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Sophie Hughes discusses what drew her to Alia Trabucco Zerán’s The Remainder

Sophie Hughes discusses what drew her to Alia Trabucco Zerán’s The Remainder

The Remainder was recommended to me by the writer Carlos Fonseca, who urged me to read ‘one of his favourite books of 2016,’ saying: ‘I really think you’re going like this.’ He was right. Every now and then a book makes my fingers itch to translate it from the very first pages. Thomas Bernhard, Vladimir Nabokov, and Natalia Ginsburg have this effect (alas, they are already expertly translated … what’s more, from languages I don’t speak …). Other just as brilliant writers don’t. Probably, it boils down to how clearly you hear their characters’ or narrators’ voices, and I suppose translator–author chemistry is as unpredictable as that between two strangers across a crowded bar.

To me as a translator, Alia Trabucco Zerán’s novel presents several wonderful challenges, but none more irresistible than the voice presented in this excerpt: that of Felipe. Felipe and Iquela (who narrates other chapters) are twentysomething-year-old friends living in modern-day Santiago and plagued by the shadows that Chile’s military dictatorship has cast over their lives. The neurotic Felipe aspires to a perfect number, a sum that might give him closure after his father’s ‘disappearance,’ helping him to answer a pivotal question prompted by Pinochet’s infamous torture mechanism: ‘How do we square the number of dead with the number of graves?’ Felipe sets himself the task of achieving that number, that perfect zero, convinced that his particular brand of morbid math will close the book on his grief. Prowling the streets of Santiago in this extract, this disturbed young man begins an alternative death toll to the official count.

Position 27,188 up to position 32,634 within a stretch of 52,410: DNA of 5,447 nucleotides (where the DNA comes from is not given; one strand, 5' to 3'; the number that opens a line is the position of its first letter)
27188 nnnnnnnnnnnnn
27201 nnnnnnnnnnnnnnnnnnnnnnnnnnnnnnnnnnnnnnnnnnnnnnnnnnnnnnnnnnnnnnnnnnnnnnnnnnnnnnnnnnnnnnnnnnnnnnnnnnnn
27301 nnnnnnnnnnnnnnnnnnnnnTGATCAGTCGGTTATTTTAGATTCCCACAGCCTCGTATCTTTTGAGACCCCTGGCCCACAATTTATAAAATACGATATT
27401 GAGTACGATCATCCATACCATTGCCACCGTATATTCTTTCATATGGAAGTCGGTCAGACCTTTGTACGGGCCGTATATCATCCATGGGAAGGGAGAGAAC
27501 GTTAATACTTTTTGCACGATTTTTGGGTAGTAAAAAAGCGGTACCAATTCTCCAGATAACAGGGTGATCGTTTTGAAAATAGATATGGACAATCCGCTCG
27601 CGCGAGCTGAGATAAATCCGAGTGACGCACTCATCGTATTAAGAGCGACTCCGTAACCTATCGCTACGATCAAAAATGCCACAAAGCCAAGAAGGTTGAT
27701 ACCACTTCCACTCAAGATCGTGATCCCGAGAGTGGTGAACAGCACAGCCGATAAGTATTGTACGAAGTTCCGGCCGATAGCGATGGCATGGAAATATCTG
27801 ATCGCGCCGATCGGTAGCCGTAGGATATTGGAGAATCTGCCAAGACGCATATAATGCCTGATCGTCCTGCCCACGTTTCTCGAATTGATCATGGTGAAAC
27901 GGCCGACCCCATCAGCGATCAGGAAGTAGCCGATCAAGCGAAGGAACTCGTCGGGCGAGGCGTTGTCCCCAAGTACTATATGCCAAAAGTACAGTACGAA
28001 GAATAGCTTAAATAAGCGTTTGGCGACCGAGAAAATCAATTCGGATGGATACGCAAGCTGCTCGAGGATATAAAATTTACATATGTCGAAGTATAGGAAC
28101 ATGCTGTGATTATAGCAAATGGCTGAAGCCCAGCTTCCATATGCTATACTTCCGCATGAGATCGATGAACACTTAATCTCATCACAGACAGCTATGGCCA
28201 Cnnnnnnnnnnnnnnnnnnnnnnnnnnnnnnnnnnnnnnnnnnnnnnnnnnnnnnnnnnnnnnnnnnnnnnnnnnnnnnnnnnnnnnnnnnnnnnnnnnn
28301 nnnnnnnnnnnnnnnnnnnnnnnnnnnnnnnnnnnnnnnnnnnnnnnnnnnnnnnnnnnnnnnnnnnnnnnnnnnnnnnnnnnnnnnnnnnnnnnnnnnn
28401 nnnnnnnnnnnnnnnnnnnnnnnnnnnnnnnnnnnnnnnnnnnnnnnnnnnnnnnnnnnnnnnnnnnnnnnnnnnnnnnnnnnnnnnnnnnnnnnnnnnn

Trabucco Zerán’s language and imaginative technique are at times virtuosic. The musicality and idiosyncrasies in the original Castilian are not arbitrary, but rather are symptoms of her characters’ struggles to find their voices, and they present the translator with brilliant linguistic problems. Beyond the aesthetic impulses that led me to want to translate The Remainder, I am interested in literature that interrogates the suitability of the novel form to recount traumatic national pasts in Latin America.

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